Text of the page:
Well, the problem here is that design systems are a bit strict on the definitions and the uses.
For example, M3 definition
Use chips to show options for a specific context.
A pill represents an object that can be viewed with or without an icon.
Tags display a single category, dimension, or property related to adjacent content.
Similar to status lights, badges are for showing a small amount of color-categorized metadata. They're ideal for getting a user's attention.
Now, the thing is that while you're considering your design as a chip (hence you considered the visual rendering), chips aren't the same as tags and/or badges. Furthermore, they mean different things according to who you ask. Consider the first two (M3 and Salesforce). They are completely different, and you could argue M3 is basically defining the same as tabs (and you wouldn't be wrong).
GS, on the contrary, doesn't speak about chips but tags, which are different. Tags are dynamic, interactive, and depending on the number of tags you use, you'll get different results. The important part is not to know how many results they include (since it's variable) but to close them. So they need that space for the close icons.
Finally, badges are merely decorative and have no interaction; they just display information in a pretty way to call attention, nothing else.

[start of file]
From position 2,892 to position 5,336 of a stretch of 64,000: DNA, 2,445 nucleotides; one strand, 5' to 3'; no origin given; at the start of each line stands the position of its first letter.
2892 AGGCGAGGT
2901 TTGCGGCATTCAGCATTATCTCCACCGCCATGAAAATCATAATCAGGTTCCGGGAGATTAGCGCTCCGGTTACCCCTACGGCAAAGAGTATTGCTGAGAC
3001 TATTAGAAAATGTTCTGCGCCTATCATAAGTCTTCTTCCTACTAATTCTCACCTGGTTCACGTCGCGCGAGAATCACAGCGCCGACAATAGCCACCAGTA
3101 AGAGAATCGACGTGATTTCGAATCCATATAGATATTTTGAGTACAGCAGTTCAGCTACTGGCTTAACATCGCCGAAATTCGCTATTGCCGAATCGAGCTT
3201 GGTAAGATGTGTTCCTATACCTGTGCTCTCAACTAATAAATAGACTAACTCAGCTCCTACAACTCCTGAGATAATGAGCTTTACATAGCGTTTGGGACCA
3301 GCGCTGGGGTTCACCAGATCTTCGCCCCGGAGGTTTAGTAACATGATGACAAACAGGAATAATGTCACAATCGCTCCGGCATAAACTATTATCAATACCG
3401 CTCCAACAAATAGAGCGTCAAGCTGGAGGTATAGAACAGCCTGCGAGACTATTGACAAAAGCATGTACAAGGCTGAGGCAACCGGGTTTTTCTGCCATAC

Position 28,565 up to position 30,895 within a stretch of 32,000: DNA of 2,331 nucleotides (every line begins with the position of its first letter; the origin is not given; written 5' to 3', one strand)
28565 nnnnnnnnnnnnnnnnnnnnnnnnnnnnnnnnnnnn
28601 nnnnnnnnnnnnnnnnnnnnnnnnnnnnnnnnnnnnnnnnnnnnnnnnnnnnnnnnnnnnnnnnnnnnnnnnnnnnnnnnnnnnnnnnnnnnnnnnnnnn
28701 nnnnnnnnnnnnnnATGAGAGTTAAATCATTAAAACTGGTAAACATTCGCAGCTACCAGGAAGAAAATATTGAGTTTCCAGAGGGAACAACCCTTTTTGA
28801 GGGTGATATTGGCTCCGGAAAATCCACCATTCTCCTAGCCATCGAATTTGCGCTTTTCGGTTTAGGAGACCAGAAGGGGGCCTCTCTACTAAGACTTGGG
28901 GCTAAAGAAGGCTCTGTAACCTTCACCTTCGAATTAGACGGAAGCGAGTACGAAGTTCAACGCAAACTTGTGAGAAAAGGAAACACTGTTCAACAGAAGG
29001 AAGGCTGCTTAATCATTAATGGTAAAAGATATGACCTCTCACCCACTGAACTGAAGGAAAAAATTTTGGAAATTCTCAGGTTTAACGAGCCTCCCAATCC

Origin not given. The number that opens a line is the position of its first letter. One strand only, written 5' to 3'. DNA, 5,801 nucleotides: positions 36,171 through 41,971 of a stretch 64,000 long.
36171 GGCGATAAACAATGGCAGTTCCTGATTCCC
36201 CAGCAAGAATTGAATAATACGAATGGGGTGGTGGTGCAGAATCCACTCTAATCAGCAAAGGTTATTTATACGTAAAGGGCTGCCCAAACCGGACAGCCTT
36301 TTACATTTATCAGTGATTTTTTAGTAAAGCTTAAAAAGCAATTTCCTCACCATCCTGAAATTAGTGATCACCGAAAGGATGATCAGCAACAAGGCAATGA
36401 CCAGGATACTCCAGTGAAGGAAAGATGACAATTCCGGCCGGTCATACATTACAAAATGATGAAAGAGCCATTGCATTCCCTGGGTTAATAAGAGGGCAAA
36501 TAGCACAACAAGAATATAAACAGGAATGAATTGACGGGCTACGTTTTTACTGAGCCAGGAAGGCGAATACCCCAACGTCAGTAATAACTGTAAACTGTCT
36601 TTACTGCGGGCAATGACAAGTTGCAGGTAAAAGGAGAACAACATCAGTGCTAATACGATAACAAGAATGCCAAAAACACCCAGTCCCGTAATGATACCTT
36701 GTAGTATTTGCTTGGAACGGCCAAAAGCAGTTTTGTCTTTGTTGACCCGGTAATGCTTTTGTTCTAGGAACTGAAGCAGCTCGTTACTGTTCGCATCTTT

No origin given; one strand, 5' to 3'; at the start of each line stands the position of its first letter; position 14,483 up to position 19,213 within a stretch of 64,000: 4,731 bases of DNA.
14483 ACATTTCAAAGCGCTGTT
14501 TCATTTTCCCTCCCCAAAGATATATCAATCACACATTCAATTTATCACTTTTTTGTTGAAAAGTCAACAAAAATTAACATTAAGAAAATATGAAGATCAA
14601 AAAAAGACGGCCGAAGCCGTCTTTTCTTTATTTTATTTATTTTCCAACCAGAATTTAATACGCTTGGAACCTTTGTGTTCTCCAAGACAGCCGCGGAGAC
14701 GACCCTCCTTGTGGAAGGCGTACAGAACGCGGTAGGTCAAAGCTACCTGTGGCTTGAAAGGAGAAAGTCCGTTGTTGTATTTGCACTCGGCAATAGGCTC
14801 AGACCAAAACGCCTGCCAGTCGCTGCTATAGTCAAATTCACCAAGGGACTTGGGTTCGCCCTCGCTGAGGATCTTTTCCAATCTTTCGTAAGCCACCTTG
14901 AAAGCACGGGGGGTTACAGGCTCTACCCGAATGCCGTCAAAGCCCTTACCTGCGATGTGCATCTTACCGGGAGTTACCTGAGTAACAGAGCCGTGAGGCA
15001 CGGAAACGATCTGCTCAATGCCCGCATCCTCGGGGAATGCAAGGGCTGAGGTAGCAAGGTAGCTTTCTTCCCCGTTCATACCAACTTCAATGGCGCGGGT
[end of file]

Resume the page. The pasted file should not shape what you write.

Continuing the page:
About Your solution
Your solution is actually perfect. You just need not to consider it as what the visual aspect indicates because that's where you're getting confused. What you have there is a faceted search, both in the case of the dropdown and in the case of the "pills." And faceted search best practices indicate that the filters SHOULD INCLUDE THE NUMBER OF RESULTS.
Faceted search interfaces often have a count of how many results belong to each facet. This gives users a visual clue of the range of results available for each facet.
When showing unselected search facets, you should display the search result counts for each option if they were to be applied to the current search query. Further, these counts should dynamically update every time a facet or filter is applied.
In Cognitive Search, facets are one layer deep and can't be hierarchical. If you aren't familiar with faceted navigation structures, the following example shows one on the left. Counts indicate the number of matches for each facet. The same document can be represented in multiple facets.
Just use what you suggest; it's just a filter with a visual treatment, and it's actually relatively common. I've seen it many times, although I don't have an example at hand. The bottom line is that your approach is that of a faceted search.
Edit: thank you @Izquierdo, here's an example
Also, remember: design systems are internal, and you can use them for inspiration to build your design system, but it doesn't mean you have to follow them to the letter. Always feel free to modify them to your specific needs, these design systems are either meant for internal use (GS) or as a generic guideline, therefore they have no idea what your needs are.